If the proof is validated, the server can then check against its own blacklists of abusers or look up the hash in a remote database. If no problems are found, the nym (proof hash) can be stored in the newly created account. If later the account turns out to be abusive, it can be blacklisted. The state variable can be decrypted and whatever data needs to be adjusted then can be. The server replies to the app with an HTTP redirect and the app then opens the redirect URI, which takes the user back to the browser. The redirect URI may complete registration with a welcome message, or alternatively explain to the user why their nym is not accepted.

Passports can be created using the Passport Manager app. It is a standalone program that maintains its own Bitcoin wallet. You send money to it, click the "Make passport" button and then go to bed. It ensures there are outputs of the right quantity and value before starting, and then sends transactions such that they get into consecutive blocks. This may take an hour or two, but once complete the passport can be written to a .passport file which contains the public data and of course, the private keys used to sign for them.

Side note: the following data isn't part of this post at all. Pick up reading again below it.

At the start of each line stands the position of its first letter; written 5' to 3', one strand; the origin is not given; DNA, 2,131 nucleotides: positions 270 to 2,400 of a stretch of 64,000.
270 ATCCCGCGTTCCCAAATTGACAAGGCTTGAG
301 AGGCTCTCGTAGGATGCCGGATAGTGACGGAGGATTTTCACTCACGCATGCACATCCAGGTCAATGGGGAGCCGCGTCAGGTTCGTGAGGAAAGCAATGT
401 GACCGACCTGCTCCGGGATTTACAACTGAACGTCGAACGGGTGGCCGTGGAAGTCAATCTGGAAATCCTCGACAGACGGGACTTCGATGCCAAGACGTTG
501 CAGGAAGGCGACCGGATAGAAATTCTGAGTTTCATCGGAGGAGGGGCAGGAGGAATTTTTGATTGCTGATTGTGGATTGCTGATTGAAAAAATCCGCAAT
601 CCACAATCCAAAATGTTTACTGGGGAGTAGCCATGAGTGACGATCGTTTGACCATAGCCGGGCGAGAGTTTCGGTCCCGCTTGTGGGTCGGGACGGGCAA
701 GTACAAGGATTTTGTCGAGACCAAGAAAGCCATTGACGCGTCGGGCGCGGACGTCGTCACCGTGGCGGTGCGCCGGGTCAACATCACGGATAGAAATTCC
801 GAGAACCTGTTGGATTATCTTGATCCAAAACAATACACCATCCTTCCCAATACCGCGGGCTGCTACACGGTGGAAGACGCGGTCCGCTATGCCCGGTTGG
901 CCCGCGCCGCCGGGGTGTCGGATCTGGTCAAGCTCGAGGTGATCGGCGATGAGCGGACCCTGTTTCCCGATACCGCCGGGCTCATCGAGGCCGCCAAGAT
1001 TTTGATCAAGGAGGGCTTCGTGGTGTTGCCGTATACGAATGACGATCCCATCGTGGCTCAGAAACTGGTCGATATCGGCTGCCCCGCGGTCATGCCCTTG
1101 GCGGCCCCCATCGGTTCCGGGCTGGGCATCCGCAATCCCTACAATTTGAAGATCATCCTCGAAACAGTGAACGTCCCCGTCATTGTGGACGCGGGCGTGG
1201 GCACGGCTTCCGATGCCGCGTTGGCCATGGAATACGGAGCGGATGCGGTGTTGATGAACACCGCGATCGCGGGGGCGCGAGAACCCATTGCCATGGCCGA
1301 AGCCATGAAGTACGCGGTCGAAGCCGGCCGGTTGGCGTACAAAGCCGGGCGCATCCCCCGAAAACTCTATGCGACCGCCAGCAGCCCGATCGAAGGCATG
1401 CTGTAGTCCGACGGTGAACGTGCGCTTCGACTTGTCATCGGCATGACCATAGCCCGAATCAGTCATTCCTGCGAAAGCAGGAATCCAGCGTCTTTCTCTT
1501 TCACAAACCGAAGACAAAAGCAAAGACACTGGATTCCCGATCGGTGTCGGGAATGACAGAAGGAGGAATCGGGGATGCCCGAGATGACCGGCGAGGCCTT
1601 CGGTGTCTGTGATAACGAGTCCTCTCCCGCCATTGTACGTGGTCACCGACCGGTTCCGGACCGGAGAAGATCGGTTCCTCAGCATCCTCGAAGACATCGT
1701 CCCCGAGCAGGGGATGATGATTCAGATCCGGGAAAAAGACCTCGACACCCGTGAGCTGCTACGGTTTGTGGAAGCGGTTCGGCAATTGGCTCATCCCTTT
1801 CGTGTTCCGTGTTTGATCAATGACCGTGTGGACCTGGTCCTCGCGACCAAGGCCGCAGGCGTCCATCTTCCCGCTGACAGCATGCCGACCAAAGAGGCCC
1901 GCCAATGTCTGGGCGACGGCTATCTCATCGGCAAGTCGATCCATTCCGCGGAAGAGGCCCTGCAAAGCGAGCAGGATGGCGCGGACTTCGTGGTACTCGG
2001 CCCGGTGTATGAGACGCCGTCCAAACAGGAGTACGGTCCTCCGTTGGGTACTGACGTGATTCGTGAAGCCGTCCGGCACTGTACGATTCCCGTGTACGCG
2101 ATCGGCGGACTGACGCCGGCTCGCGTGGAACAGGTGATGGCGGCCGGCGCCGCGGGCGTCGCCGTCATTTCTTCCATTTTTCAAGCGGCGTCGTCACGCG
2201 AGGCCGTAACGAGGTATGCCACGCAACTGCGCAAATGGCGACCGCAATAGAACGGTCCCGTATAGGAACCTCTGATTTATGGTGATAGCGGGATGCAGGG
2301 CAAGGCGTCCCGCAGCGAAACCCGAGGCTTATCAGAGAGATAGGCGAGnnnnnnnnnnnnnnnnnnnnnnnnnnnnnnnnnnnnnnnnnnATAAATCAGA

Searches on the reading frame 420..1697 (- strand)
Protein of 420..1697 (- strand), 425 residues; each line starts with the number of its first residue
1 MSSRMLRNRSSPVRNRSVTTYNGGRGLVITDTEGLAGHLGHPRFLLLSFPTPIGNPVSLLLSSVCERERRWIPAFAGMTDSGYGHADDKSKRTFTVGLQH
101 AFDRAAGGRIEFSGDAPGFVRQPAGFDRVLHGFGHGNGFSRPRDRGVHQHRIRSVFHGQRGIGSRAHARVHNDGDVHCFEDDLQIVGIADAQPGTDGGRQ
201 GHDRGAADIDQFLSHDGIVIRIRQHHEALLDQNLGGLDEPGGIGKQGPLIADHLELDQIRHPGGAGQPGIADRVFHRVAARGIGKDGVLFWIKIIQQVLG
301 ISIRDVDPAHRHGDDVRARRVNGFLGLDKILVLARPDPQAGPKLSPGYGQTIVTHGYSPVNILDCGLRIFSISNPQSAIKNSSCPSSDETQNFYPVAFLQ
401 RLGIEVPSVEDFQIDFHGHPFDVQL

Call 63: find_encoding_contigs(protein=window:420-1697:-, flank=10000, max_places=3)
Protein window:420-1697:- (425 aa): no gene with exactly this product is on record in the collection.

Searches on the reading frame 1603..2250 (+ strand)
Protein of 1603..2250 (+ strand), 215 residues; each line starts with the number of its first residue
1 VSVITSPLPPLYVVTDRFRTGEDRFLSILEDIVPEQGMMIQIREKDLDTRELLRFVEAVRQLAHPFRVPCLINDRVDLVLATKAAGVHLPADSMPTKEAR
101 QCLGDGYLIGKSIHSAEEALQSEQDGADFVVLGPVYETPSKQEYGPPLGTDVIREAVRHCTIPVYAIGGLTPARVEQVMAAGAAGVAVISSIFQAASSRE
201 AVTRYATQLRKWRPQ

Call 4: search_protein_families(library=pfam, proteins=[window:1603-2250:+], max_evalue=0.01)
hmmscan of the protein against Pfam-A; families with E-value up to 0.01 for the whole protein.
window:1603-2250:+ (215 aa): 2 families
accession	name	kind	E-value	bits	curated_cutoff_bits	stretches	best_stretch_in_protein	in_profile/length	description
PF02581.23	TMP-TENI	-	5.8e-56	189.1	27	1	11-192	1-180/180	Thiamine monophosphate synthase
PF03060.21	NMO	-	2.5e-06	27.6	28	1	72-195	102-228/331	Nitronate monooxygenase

Design choices

(1) Why miner fees instead of a charity?

There are several problems with the idea of donating to charity:

  • Charities are not politically neutral as miners are. For instance, if you wanted to donate to charities that operate in Iran that might be an issue. Nobody will be able to agree on one set of charities that makes everyone happy - even "no brainers" like open source foundations would be a turnoff to non-technical people who may wish to use the system.
  • Charities massively prefer to have real relationships with donators who commit to the long term (or can be convinced to do so). Anonymous, unpredictable revenue flows can make their accounting much harder because they don't know when money might arrive, so it can't be relied upon. A charity that received money this way then didn't use it would lose a lot of goodwill through no real fault of their own.
  • Some charities do not want to or cannot accept anonymous donations at all.
  • Everyone would have to agree on the list of charities to use ahead of time, so there would be no connection between how well a charity does and how much it received in sacrifice fees. A charity may operate effectively for a few years and then become corrupt or incompetent, but upgrading everyones software to use a new list would be difficult.

Miners are politically neutral, anonymous, indistinguishable, the money is almost guaranteed to quickly re-circulate into the economy via exchanges and it helps support network security.

(2) Why require multiple sacrifices in consecutive blocks?

This is to avoid people mining their own sacrifice. It's very hard to mine 6 consecutive blocks but relatively easy to get transactions into them. A gap of 1 block or so would be acceptable, you don't need to hit every single block to have very high confidence.